I’ve written before about the effects that a parent’s anxiety can have on their children. But studies have shown that an increasing number of children are dealing with their own anxieties. Interestingly enough, a lot of this can be blamed on today’s social environment. For example, helicopter parenting is on the rise, and it is easy to see how a parents breathing down children’s’ collective necks can put a lot of pressure on our youngest members of society. Educational organizations are becoming increasingly dependent on tests and exams; knocking them out of the park seems like the only option for success. And then there is social media, which now seems tied to a child’s self-esteem. Will this Instagram post get a lot of likes? What is no one comments on my recent facebook activity? An anxious child is far from an anomaly.
Writing for Quartz, Jenny Anderson sets out to answer one question: “What is the best way to calm your child?” She consults the research of Katie Hurley, a child and adolescent psychotherapist who offers some counterintuitive advice. Instead of heading straight to therapy to confront anxiety and its complications, she offers some more simple alternatives to try out first.
Breathe: Breathing is so automatic that most times we hardly think about it. For a child, however, getting worked up often equates to shallow and rapid breaths. While it may seem inconsequential— a juvenile response to trivial issues— such breathing patterns reduce stress systems and relax the central nervous system, which controls the brain and spinal cord.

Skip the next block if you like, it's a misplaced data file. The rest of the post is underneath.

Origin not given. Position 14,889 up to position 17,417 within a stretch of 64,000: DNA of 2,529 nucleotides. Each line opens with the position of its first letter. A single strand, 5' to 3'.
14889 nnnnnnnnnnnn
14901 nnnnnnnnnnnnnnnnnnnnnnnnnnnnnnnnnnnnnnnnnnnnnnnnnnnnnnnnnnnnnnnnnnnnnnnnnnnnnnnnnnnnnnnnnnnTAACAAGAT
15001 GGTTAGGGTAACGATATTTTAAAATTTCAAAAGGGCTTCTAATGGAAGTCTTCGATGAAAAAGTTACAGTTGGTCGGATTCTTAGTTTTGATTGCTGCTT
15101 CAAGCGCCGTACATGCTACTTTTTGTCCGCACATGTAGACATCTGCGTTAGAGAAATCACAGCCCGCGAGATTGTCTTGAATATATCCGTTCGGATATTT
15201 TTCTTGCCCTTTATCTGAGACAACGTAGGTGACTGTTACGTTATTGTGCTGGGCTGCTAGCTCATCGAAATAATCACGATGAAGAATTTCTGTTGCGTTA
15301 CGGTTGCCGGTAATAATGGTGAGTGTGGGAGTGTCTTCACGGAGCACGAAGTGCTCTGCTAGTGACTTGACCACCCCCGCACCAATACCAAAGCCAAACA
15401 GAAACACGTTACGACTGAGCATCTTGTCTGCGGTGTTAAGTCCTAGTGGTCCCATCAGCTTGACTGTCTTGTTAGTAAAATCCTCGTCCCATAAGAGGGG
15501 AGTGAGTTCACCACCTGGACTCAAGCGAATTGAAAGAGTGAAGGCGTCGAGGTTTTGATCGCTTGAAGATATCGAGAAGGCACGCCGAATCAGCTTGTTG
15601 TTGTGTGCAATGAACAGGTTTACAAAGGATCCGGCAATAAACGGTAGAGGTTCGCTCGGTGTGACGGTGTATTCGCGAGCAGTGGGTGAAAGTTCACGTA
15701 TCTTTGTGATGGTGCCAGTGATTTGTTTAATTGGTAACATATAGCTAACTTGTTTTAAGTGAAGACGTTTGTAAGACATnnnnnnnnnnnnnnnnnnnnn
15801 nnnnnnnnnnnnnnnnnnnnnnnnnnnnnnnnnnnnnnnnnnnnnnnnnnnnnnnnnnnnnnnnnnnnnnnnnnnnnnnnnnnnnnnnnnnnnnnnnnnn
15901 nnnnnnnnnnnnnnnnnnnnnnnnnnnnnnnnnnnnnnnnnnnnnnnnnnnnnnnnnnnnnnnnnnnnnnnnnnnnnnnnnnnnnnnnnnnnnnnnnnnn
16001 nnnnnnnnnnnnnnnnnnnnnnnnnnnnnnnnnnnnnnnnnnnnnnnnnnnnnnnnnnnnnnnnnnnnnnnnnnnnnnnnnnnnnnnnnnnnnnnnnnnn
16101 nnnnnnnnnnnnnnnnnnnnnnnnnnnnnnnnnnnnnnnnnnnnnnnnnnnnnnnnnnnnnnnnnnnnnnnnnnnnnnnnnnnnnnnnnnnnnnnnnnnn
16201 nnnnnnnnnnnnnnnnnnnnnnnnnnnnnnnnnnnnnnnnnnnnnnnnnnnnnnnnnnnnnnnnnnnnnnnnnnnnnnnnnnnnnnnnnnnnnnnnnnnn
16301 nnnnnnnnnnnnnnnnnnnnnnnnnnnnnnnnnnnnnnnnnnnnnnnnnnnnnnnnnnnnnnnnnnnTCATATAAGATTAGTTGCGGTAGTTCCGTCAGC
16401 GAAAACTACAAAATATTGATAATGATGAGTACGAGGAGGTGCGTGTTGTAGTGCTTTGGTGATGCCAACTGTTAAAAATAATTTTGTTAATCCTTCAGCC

Find a Happy Place: Hurley calls this “guided imagery”. And no, this isn’t a spin on the classic bedtime story. Instead you should encourage your child to close their eyes and envision an almost dream like scenario. Then just talk them through it. Ask them questions such as “what do you see?”, “what animals are there?”, and “what colors stand out?” However, do not engage in an exciting way. Afterall, the whole point of the exercise is to calm. Doing so in a monotonous voice is the way to go.
Engage the Brain: Hurley suggests that we teach kids to differentiate between a “happy” brain and a “worry” brain. When some stimulus or activity activates the “worry” function, kids should audibly engage it with a firm “no”, followed by some positive statement. In the Quartz article she uses the example “stop it worry brain, I know I can make friends here.” Furthermore, practicing while in a peaceful state of mind puts them in a better position to take a stand when the stakes are much higher.
Parent the Child You Have, not the One You Want: Remember in the previous post on anxiety when I discussed how kids can pick up on your habits? It remains true here. Holding your children up to a particular standard is not conducive to their self-esteem; at the end of the day they can become overly-worked up about pleasing you. Your child is on the sensitive side, you are honestly wasting time by telling them to “toughen up”. Everyone has their own temperament, and they should not be changed. Instead, you should focus your attention on how you can make your child comfortable with whatever skin they were born in.